By the Grace of G‑d
20th of Kislev, 5736
[November 24, 1975]
Brooklyn, N.Y.

Greeting and Blessing:

This is to acknowledge receipt of your letter of Rosh Chodesh Kislev [November 5, 1975].

I was pleased to note your determination to advance in matters of Yiddishkeit [Judaism], in actual commitment as well as in gaining more knowledge. There is the assurance of our Sages that “He who is determined to purify himself, receives help from On High,” and “A person sanctifies himself a little here on earth, and he is sanctified a great deal from Above.” If even a “little” sanctification brings forth a great deal from Above, how much more so more than a little.

I trust that you are maintaining contact with the Lubavitch people in ——, who will surely be glad to help you in every way possible.

I would like to add a few words in connection with greater “awareness” which you mention in your letter—a point which my saintly father-in-law often emphasized by the following illustration: When a person is hungry or thirsty, and desires to know how food and beverages satisfies hunger and thirst, the way to go about it is to actually begin eating and drinking to still his hunger and thirst, which will also enable him to better and more quickly understand the process of digestion. If he should attempt to reverse the order, and try to understand the process of digestion first, he will not have the mind or heart to understand it, and may never understand it. At first glance, it may seem puzzling how such physical things as food and drink can nourish and cultivate the mind. But the fact is indisputable. If this is so in the physical aspect of life, it is certainly so in the spiritual aspect of life. In order to develop a greater awareness and sensitivity and appreciation of Torah and Mitzvoth [its commandments], the first thing is to satisfy the hunger and thirst of the Neshama [soul] through the actual performance of the Mitzvoth in the daily life. If a Jew is in such a state that he does not even feel the pangs of hunger and thirst for Yiddishkeit, this makes it even more vital for him to begin with the actual observance of the daily Mitzvoth.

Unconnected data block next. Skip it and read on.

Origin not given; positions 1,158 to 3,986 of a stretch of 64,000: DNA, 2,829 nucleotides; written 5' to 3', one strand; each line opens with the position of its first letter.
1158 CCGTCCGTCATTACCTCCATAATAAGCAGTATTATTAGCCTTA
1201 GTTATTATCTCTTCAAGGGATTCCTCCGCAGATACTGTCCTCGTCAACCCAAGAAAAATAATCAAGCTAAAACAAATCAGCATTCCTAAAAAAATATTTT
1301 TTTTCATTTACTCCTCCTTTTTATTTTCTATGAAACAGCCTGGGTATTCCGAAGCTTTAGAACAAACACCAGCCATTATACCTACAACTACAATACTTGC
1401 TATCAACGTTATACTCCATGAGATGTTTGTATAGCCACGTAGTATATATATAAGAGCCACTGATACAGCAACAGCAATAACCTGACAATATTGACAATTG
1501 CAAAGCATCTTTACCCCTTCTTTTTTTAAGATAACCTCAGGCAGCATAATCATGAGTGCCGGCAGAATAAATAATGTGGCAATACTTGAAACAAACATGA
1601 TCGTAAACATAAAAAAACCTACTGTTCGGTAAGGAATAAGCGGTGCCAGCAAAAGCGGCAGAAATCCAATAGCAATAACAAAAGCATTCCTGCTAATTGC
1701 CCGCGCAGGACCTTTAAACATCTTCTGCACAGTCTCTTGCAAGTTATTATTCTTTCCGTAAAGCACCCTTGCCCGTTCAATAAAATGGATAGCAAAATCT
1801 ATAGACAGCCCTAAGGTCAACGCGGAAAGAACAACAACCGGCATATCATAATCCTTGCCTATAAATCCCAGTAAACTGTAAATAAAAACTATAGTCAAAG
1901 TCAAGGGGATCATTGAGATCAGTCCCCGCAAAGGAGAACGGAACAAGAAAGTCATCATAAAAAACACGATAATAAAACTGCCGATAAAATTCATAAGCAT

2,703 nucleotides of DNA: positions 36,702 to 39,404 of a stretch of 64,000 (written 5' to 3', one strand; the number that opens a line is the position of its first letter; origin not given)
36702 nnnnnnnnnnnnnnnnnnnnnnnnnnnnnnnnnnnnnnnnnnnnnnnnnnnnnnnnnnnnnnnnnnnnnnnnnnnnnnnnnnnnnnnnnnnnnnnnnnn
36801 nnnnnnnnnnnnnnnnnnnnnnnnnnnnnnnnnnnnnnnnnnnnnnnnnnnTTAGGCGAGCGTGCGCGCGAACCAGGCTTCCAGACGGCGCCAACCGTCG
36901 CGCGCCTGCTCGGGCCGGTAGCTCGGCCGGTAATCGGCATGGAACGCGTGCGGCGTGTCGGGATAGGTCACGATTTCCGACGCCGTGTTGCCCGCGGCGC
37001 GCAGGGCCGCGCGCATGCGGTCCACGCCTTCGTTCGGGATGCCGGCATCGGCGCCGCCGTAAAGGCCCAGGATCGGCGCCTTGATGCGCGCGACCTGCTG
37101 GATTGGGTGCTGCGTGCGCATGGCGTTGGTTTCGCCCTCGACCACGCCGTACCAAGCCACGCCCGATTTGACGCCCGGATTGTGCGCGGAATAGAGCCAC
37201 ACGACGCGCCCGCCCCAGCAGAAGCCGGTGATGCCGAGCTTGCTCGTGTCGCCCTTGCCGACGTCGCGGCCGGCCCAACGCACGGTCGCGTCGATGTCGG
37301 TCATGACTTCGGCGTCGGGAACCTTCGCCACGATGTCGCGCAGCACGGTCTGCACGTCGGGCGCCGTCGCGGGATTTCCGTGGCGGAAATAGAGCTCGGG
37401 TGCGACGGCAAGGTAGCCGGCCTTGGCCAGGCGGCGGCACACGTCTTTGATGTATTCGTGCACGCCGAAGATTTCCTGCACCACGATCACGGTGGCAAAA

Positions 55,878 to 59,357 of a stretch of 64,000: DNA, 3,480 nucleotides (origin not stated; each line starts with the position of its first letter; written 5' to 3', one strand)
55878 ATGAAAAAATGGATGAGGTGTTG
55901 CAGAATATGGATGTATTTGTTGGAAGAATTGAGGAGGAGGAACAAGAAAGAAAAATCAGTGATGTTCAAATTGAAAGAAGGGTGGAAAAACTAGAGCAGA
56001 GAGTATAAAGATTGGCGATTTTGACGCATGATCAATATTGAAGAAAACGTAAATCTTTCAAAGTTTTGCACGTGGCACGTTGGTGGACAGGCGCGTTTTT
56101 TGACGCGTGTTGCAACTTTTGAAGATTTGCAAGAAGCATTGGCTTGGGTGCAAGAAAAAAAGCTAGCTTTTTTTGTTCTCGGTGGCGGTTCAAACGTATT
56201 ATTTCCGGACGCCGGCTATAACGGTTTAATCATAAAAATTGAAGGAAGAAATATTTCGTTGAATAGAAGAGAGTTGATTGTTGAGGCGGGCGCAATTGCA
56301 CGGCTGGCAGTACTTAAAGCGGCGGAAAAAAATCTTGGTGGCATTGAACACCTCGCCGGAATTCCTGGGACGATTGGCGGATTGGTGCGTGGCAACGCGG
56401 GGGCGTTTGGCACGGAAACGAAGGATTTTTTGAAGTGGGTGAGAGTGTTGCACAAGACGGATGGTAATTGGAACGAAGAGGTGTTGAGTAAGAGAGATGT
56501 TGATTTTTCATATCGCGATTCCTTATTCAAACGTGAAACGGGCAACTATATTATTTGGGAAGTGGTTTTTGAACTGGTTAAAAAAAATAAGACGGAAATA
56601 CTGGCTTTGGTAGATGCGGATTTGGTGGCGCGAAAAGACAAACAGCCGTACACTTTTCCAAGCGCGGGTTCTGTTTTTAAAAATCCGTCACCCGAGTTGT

As usual, our Sages of blessed memory express the above in a few concise words, when they emphasized that the Torah was accepted by the Jewish people on the principle of Naaseh v’Nishma, putting Naaseh (we will do) before v’Nishma (we will understand).

At this time, before Chanukah, I send you prayerful wishes for a bright and inspiring Chanukah, and may all things go with you in a manner of “increasing the light,” in accordance with the message of the Chanukah lights which are kindled in growing numbers from day to day.

With blessing,

M. Schneerson